Worcester

The land enclosed by the legal entity of “Worcester” is a 38.5 square mile area in the center of the State of Massachusetts. 206,000 people live here, making it the second most populated city in New England.  

It was first inhabited by the Nipmuc, an Algonquin-speaking tribe who lived in inland portions of New England. The Indigenous people named the area Quinsigamond, which means “Pickerel Fishing Place.” 

In 1675, Metacomet’s “King Philip’s” War broke out throughout New England with the Nipmuc coming to the aid of Nipmuc leader Metacomet “King Philip.” The English settlers completely abandoned the Quinsigamond area and the empty buildings were burned by Indigenous resistance forces. The town was again abandoned during Queen Anne’s War in 1702. Finally in 1713, Worcester was permanently resettled for a third and final time by Jonas Rice. Named after the city of Worcester, England, the town was incorporated on June 14, 1722.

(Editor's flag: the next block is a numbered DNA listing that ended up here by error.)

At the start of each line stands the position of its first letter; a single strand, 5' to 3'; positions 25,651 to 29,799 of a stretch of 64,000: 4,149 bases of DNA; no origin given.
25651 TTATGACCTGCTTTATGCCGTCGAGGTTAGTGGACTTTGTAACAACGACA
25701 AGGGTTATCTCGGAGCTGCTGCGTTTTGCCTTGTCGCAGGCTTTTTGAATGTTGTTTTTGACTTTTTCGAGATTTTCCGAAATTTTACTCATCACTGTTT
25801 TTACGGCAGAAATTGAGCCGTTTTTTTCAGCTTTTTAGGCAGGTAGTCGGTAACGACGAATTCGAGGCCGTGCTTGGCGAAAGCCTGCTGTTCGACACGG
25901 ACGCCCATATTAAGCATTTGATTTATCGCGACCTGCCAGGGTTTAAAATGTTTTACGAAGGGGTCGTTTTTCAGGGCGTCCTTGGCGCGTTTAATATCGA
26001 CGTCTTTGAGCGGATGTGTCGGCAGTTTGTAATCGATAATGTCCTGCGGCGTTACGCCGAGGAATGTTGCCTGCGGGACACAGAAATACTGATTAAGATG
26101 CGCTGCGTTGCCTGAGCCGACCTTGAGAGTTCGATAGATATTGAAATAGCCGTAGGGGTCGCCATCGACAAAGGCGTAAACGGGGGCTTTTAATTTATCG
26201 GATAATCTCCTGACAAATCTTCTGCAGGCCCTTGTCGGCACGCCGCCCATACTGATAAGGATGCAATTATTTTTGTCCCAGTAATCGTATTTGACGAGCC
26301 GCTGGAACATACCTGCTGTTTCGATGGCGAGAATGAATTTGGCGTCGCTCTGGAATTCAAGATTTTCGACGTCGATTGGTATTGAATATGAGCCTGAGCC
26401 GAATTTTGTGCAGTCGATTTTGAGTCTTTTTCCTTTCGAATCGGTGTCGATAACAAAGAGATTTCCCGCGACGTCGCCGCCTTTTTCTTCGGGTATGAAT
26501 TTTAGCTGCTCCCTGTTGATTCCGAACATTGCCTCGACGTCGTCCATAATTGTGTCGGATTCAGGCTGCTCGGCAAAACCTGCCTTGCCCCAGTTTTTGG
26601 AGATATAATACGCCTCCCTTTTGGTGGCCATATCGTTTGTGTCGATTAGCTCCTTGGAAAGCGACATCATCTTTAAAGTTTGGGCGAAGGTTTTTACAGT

Metacomet’s “King Philip’s” War erupted in New England in 1675, with the Nipmuc rushing to the aid of Metacomet. As a result, the English settlers abandoned Quinsigamond altogether, and the abandoned houses were set on fire by Indigenous resistance groups. During Queen Anne’s War in 1702, the town was again abandoned by the settlers. Settler Jonas Rice resettled Worcester for the third time in 1713. Unlike the previous, short-lived settler attempts, Jonas Rice’ settlement has lasted over 300 years. The current occupation was formalized on  June 14, 1722 and was named after the English city of Worcester.

We are conscious of the past that molds our thinking, inspires our ideals, and directs our behavior. It enables us to recognize that the rising rates of poverty, the percentage of working poor, racial inequality, the rent burden, and job instability (gig economy) can only be eliminated through deliberate planning and action.